Infrastructure monitoring helps organizations prevent and recognize advanced persistent threat (APT) attacks, brute-force entries, and more. This aids organizations in maintaining the security of corporate information technology (IT) systems.
In the data-driven era, where data is an attractive target for cybercriminals, this is a critically important capability as businesses increasingly rely on their computing environment.
Companies cannot afford the risk of an unauthorized intrusion into their network that could potentially put enterprise data resources and business operations at risk. In the current landscape of cyberattacks and ransomware, security is understandably an organization’s primary concern.
The media’s focus has been on successfully executed ransomware attacks that cause immediate and measurable damage to the affected companies. Once an attack of this nature has been perpetrated, victims have little choice but to rebuild systems via a disaster recovery plan or accept the criminal’s demands.
But the attack may have been planned some time before it was triggered and there may have been signs that if recognized, could have changed the outcome or eliminated the threat.
Advanced Persistent Threats – Subtle Cyberattacks that Can Pose Serious Risks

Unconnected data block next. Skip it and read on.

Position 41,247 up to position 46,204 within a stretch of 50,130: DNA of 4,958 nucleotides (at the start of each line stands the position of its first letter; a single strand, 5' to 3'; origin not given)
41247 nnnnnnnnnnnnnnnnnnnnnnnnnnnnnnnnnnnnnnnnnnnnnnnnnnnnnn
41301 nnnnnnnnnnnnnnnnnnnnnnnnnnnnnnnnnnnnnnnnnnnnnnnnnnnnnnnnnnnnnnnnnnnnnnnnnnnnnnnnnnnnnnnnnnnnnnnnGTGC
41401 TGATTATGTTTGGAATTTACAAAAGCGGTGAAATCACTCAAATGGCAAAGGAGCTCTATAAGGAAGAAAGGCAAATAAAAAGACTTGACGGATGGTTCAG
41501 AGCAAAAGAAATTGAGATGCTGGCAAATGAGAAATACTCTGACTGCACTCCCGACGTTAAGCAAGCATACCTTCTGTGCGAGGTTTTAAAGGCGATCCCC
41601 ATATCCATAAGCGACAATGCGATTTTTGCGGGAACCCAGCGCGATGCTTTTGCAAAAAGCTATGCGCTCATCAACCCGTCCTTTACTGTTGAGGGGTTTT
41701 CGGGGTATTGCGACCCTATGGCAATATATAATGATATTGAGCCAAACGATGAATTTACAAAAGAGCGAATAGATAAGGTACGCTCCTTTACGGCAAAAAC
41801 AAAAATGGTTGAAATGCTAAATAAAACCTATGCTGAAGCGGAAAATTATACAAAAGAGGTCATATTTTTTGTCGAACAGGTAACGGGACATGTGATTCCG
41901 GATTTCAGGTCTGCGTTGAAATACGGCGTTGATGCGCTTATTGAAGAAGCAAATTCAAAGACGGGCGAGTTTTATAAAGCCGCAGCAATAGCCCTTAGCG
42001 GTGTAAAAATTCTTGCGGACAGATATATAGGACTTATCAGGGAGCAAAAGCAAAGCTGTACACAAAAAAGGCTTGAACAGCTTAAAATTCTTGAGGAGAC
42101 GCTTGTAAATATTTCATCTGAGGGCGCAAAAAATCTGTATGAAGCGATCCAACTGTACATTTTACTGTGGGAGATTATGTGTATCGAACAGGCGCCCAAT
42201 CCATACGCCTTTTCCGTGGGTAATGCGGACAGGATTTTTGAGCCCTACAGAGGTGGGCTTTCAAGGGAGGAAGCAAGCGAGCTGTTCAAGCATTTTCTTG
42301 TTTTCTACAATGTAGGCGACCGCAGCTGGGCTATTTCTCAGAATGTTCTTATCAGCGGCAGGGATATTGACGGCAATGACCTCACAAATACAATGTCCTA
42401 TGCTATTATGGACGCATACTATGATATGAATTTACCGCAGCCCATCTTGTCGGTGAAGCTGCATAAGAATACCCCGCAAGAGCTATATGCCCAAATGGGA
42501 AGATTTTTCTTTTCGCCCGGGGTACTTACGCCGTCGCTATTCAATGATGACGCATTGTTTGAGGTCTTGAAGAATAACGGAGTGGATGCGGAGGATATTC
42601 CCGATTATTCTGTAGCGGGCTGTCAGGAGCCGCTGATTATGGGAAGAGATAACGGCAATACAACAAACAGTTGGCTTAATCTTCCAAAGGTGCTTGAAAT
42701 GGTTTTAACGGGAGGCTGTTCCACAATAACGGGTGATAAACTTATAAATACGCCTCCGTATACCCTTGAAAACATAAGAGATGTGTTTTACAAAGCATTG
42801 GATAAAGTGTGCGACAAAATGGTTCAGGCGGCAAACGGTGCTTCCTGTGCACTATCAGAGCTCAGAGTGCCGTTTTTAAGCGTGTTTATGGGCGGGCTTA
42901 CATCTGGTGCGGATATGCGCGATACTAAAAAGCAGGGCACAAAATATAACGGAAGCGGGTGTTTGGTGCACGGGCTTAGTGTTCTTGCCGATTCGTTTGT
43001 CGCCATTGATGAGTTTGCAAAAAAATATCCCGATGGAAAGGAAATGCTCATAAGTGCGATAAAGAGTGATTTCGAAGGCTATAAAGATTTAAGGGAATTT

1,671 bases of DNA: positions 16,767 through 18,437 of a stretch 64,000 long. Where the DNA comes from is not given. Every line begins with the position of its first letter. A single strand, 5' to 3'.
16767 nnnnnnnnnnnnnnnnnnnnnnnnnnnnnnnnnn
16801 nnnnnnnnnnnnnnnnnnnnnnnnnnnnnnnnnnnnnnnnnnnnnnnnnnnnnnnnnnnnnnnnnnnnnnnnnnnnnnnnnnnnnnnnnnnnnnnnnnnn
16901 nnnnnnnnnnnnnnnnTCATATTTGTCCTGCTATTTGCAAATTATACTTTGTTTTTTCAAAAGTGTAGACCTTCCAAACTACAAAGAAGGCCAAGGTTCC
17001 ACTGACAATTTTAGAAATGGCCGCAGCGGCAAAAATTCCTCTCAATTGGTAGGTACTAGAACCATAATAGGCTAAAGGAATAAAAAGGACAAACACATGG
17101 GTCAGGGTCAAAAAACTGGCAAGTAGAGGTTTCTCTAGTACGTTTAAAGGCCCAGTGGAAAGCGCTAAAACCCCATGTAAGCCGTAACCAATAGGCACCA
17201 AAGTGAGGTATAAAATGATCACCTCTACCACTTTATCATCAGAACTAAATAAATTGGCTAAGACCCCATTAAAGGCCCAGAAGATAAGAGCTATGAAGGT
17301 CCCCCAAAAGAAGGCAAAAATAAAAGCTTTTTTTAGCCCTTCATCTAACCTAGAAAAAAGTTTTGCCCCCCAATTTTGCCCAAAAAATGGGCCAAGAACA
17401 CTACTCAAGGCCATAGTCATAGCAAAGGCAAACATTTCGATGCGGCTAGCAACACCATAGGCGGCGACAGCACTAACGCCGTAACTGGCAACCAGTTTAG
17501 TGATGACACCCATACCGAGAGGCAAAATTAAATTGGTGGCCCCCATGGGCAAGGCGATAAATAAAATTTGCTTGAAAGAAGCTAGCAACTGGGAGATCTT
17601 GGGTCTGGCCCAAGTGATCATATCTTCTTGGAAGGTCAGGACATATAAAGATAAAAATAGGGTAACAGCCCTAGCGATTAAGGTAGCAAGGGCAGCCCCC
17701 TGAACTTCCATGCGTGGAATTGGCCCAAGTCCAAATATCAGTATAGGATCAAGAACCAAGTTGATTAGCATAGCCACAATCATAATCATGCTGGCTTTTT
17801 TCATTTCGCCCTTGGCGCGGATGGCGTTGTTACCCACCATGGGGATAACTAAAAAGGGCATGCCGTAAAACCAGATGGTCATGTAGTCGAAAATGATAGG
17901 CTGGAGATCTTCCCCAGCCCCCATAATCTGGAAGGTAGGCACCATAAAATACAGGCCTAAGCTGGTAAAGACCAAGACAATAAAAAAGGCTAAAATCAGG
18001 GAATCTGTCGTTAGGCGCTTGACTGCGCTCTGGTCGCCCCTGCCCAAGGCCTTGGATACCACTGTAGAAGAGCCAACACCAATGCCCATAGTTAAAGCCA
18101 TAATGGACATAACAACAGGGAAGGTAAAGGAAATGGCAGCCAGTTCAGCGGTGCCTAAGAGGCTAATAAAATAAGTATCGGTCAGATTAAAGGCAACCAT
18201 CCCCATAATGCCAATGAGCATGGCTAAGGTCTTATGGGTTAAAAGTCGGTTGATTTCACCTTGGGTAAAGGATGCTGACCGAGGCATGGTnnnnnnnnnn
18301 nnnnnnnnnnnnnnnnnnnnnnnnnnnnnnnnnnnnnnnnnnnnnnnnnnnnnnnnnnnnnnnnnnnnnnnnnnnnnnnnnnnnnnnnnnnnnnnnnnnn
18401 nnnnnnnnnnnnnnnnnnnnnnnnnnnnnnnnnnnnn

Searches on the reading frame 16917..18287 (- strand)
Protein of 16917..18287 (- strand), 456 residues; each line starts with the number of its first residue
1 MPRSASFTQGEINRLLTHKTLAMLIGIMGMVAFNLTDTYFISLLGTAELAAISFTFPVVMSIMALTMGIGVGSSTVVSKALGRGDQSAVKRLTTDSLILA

Some hackers prefer brute-force methods to gain entry and quickly take action against the compromised systems by stealing data, causing damage, or planting malware. Other more subtle techniques can be just as dangerous and give cybercriminals a chance to identify the most valuable targets within their reach.
A particularly perilous form of cyberattack involves implanting an advanced persistent threat in an organization’s infrastructure.
APTs make use of a five-stage methodology to find their targets and may remain undetected for many weeks or months. The actors behind the APT use their unauthorized access to move around an infrastructure to determine when and where to unleash their malware or breach data resources.
The Five Stages of APTs
Following are the stages of an APT intrusion:
- Gaining access – The first step in an APT attack is to gain access to a network or server to insert malware that will be used in subsequent steps.
- Establishing a foothold – Once inside the infrastructure, cybercriminals use specialized malware to create backdoors that allow them to move around while covering their tracks and escaping detection.
- Deepening access – Techniques like password cracking are used to compromise administrator accounts, resulting in deeper and more dangerous access to corporate systems.
- Moving laterally – With the enhanced ability provided by stolen administrator rights, criminals can essentially move at will through the network and attack other systems.
- Remaining undetected – APTs strive to remain undetected while more knowledge of the infrastructure and its prime targets can be accumulated.
Once embedded, APTs can essentially initiate an attack at their leisure. This could take the form of a ransomware attack on an organization’s most critical systems, stealing sensitive information from enterprise databases or using compromised computing resources for purposes like cryptomining.